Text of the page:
The Rope

The only good Nazi is one kicking in a death throe.

He treads the distance in his ill-fitting
prison uniform, step by heavy step.
It was not always thus. For a few years,
a few glorious years, his life was one
of ease and power. His pen killed as
easily as any Mauser; his pen
could eradicate a village as well
as a Panzer. What happened? Where did the
thousand years go? Where was the New Europe?
Cleansed of decadence, rejuvenated?
A fit home for a new people? Never,
never, never.
		But he knew nothing; he
told them nothing. What was there to tell? He
knew what fate befell him: the same he had
exacted so many thousands of times.
As he trod down the passage he only
thought of what words he would say: defiance
thrown back in the faces of these mongrels.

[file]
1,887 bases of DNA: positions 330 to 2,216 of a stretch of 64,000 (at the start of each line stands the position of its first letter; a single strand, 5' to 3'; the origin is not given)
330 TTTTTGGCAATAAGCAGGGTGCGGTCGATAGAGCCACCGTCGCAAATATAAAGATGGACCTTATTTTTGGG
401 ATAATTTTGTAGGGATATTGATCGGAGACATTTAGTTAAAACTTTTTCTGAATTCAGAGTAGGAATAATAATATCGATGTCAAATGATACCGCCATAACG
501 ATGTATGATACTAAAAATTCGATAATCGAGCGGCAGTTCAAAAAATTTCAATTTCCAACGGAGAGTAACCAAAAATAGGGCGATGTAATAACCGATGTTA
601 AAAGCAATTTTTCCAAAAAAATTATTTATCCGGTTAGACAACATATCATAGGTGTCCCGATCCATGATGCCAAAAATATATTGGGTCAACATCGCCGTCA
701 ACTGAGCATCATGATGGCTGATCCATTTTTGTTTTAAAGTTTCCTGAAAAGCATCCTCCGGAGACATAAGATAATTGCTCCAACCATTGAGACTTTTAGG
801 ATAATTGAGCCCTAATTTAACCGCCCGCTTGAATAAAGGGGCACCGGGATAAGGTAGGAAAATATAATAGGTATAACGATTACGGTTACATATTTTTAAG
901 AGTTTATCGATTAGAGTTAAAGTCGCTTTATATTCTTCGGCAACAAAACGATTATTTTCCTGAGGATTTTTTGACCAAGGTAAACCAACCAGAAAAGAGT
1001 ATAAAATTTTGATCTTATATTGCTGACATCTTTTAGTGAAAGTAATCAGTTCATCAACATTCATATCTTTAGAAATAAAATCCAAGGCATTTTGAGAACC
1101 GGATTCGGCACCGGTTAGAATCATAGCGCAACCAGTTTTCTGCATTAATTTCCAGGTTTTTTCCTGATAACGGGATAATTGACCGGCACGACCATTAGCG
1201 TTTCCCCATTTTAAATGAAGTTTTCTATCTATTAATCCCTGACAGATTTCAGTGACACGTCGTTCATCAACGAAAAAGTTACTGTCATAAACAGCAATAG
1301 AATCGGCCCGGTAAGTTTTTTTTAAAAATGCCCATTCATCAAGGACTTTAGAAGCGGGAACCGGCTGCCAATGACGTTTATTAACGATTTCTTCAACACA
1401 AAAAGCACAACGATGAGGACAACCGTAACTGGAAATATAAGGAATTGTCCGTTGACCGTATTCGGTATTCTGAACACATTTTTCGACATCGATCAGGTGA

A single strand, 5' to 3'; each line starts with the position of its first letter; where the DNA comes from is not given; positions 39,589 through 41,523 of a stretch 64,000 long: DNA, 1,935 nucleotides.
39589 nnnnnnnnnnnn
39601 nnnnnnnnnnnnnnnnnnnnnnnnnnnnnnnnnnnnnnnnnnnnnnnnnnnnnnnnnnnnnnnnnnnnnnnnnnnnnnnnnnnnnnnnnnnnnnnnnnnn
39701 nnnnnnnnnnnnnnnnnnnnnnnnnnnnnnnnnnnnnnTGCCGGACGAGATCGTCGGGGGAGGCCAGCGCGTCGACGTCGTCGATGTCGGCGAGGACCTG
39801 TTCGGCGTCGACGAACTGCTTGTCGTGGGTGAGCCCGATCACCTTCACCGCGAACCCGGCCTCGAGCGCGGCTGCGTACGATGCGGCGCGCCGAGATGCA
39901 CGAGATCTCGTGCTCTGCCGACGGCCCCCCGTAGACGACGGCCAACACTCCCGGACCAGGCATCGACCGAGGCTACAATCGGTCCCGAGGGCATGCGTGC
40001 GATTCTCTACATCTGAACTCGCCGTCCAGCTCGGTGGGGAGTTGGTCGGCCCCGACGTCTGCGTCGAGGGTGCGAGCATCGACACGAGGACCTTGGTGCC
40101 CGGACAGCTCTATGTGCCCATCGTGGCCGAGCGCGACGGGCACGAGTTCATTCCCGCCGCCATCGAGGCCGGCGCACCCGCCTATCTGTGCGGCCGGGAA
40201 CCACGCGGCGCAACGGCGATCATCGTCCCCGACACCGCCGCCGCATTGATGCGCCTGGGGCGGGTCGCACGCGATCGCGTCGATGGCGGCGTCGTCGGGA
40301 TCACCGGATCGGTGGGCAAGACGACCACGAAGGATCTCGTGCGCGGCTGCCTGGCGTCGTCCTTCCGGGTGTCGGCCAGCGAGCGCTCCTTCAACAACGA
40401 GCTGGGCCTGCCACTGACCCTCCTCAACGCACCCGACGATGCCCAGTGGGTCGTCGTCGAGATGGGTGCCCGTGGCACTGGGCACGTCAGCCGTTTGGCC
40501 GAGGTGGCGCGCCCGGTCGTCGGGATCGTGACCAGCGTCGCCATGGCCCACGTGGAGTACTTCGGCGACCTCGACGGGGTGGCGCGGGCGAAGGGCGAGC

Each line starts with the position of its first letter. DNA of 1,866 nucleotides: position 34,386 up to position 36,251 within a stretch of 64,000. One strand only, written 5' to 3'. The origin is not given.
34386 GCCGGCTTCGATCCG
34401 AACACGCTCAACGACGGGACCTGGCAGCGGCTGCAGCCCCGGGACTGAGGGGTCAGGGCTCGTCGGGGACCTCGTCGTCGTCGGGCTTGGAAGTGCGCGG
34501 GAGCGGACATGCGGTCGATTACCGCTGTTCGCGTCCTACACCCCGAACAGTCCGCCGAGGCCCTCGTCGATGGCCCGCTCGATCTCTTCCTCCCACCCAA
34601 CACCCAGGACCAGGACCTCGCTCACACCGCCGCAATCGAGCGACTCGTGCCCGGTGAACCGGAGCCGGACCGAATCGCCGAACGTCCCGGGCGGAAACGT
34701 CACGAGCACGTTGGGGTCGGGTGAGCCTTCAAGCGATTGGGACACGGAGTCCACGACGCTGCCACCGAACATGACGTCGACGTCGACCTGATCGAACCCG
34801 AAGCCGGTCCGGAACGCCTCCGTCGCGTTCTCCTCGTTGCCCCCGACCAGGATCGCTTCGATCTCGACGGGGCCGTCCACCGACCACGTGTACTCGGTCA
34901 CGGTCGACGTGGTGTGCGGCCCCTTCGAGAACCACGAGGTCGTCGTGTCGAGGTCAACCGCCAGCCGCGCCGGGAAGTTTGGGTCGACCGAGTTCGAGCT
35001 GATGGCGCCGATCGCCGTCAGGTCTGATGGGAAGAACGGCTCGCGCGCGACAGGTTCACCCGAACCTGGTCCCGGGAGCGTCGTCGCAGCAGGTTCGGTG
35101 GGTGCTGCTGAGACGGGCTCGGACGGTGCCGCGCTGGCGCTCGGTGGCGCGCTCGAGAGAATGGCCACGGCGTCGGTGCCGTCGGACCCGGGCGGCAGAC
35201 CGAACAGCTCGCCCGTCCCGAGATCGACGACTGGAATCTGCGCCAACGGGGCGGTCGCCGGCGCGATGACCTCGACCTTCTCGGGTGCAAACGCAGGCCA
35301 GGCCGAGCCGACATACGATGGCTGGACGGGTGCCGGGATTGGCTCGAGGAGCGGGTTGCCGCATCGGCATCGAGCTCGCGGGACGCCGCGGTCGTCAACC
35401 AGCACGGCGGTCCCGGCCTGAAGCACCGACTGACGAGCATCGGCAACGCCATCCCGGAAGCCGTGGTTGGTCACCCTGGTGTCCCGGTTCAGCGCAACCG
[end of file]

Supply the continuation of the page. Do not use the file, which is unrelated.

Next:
Oh, yes. They would know what he was made of.
He would ring out with a loud, clear voice,
he would spit the truth down their throats, he would
show he was not a small man, shackled though
he was.
	  And then there it was: the platform. 
The beam. The rope.
			  How many times had he
seen the rope placed around a neck, body
hoisted, kicking in death, life pouring out
painfully, and either sat unmoved, or,
sometimes, grinned grimacing? Dozens? Hundreds?
One death as countless as the sand? The rope
as much a part of his tools as Stukas. 

But now there was nothing for it. He was
done, and the dream he had of a villa
on the Baltic coast after his service
was done was done, here, in this airless room.
The guard nudged him, and he ascended the
stairs, step by step, positioned, finally,
over the trap door. Last words? He paused. Thought.
“Ich glaube in Deutschland!” Did he? Did the
words die in his throat? Then the sack over
his head, then the noose around his neck, then
the drop, that drop, which ended a thousand
years, fantasies like a Grimm’s fairytale.

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